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Great Recession or the Great Aggression?: Canadian Labour Weighs the Costs of Economic Integration in North America

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Abstract:

Since October 2008, when the economic crisis hit with full force, Statistics Canada has been reporting alarming rates of unemployment. Indeed, the loss of good jobs has been significant since the Canadian manufacturing crisis began in 2002, but as the “Great Recession” gathered force, workers witnessed the unfolding of an utter catastrophe across the country. Now, the recession has been declared over, but unemployment remains high in Canada and workers and their unions continue to be disciplined by factory and mill closures, internal migration, international free trade and investment agreements, ongoing corporate tax cuts, an inadequate social safety net, increased income inequality, the re-emergence of debt and deficits, and state alliances with international capital bent on wresting deep concessions from labour. Despite all evidence to the contrary, labour is now being scapegoated in the wake of a crisis that it did not create, and neo-liberal solutions are being sought as a solution to a massive crisis caused by neo-liberal capitalism itself. These disciplines did not emerge as a result of the ‘Great Recession’ but ahead of it with the result that the ‘Great Repression’ continues.

Most Common Document Word Stems:

canada (79), worker (57), canadian (55), labour (45), work (42), crisi (41), job (39), econom (38), product (38), unit (37), state (35), north (33), year (30), industri (29), communiti (29), trade (27), u.s (26), 2009 (23), 2008 (23), mill (23), govern (22),

Author's Keywords:

labour, labor, economic crisis, Canada, North America, United States,
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Name: International Studies Association Annual Conference "Global Governance: Political Authority in Transition"
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MLA Citation:

Healy, Teresa. "Great Recession or the Great Aggression?: Canadian Labour Weighs the Costs of Economic Integration in North America" Paper presented at the annual meeting of the International Studies Association Annual Conference "Global Governance: Political Authority in Transition", Le Centre Sheraton Montreal Hotel, MONTREAL, QUEBEC, CANADA, Mar 16, 2011 <Not Available>. 2014-11-26 <http://citation.allacademic.com/meta/p499296_index.html>

APA Citation:

Healy, T. , 2011-03-16 "Great Recession or the Great Aggression?: Canadian Labour Weighs the Costs of Economic Integration in North America" Paper presented at the annual meeting of the International Studies Association Annual Conference "Global Governance: Political Authority in Transition", Le Centre Sheraton Montreal Hotel, MONTREAL, QUEBEC, CANADA Online <PDF>. 2014-11-26 from http://citation.allacademic.com/meta/p499296_index.html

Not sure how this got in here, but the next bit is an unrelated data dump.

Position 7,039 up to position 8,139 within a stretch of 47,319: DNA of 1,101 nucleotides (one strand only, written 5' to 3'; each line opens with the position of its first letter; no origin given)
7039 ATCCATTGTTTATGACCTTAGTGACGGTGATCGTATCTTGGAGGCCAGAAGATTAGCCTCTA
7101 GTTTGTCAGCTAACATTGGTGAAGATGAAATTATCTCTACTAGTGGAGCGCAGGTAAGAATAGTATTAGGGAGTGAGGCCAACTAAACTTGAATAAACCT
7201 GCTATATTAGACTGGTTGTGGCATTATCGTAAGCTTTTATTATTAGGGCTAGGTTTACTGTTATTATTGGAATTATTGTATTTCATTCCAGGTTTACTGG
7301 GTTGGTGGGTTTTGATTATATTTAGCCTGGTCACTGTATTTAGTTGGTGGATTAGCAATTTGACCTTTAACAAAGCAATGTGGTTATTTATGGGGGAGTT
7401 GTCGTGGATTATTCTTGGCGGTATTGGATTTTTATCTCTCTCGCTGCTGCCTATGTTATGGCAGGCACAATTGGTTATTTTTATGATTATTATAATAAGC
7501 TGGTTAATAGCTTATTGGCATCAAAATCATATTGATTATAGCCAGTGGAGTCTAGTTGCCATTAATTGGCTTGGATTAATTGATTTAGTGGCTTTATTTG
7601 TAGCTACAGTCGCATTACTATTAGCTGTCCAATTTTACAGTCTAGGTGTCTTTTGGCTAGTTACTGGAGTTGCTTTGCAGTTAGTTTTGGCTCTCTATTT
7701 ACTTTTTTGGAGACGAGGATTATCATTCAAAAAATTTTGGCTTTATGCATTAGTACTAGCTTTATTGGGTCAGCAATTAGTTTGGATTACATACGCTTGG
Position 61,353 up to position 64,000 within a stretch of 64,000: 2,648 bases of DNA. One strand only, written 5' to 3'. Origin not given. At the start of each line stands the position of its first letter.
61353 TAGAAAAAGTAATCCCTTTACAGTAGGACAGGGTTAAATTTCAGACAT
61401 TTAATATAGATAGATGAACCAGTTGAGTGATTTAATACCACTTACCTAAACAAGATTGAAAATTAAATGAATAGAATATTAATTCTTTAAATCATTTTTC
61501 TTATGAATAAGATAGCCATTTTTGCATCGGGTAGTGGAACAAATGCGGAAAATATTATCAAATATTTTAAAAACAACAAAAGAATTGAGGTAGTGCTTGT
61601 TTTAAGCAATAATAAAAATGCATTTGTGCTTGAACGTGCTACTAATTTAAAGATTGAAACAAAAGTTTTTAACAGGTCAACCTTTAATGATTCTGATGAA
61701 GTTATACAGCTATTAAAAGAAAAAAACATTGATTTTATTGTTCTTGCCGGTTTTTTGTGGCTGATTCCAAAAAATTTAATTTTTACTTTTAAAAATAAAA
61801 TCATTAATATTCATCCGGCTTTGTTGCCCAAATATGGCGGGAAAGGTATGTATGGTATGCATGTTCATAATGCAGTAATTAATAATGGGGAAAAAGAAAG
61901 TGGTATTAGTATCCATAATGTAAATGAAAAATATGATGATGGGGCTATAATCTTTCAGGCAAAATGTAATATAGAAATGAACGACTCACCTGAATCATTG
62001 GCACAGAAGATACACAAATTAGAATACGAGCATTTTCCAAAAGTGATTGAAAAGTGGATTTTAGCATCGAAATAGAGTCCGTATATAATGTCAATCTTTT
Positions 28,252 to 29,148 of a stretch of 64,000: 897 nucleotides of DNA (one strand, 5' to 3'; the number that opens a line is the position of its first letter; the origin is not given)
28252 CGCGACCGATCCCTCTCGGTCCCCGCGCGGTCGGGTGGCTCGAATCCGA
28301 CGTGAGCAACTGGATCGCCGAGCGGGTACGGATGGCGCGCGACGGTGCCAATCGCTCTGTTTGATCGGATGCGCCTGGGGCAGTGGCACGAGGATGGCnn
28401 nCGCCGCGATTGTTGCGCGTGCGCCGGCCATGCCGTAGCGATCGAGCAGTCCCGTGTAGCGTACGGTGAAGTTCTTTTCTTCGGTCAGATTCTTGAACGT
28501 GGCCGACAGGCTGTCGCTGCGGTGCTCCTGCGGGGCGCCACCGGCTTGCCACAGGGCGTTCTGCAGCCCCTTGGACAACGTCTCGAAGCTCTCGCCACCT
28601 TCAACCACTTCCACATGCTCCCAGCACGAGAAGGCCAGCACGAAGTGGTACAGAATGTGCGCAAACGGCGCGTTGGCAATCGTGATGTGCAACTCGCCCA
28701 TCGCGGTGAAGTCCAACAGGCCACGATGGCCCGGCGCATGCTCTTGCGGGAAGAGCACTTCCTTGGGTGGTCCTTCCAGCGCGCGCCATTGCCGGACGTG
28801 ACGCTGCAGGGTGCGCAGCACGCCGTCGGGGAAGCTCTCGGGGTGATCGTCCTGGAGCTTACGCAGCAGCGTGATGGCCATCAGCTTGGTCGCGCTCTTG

Publication Type: Conference Paper/Unpublished Manuscript
Review Method: Peer Reviewed
Abstract: Since October 2008, when the economic crisis hit with full force, Statistics Canada has been reporting alarming rates of unemployment. Indeed, the loss of good jobs has been significant since the Canadian manufacturing crisis began in 2002, but as the “Great Recession” gathered force, workers witnessed the unfolding of an utter catastrophe across the country. Now, the recession has been declared over, but unemployment remains high in Canada and workers and their unions continue to be disciplined by factory and mill closures, internal migration, international free trade and investment agreements, ongoing corporate tax cuts, an inadequate social safety net, increased income inequality, the re-emergence of debt and deficits, and state alliances with international capital bent on wresting deep concessions from labour. Despite all evidence to the contrary, labour is now being scapegoated in the wake of a crisis that it did not create, and neo-liberal solutions are being sought as a solution to a massive crisis caused by neo-liberal capitalism itself. These disciplines did not emerge as a result of the ‘Great Recession’ but ahead of it with the result that the ‘Great Repression’ continues.


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The Internalized North-South Divide: Implications for Workers in Canada and the United States

The 2008 Debates in the United States and Canada: How U.S. and Canadian Viewers, Listeners and Readers Pick Their Winners


 
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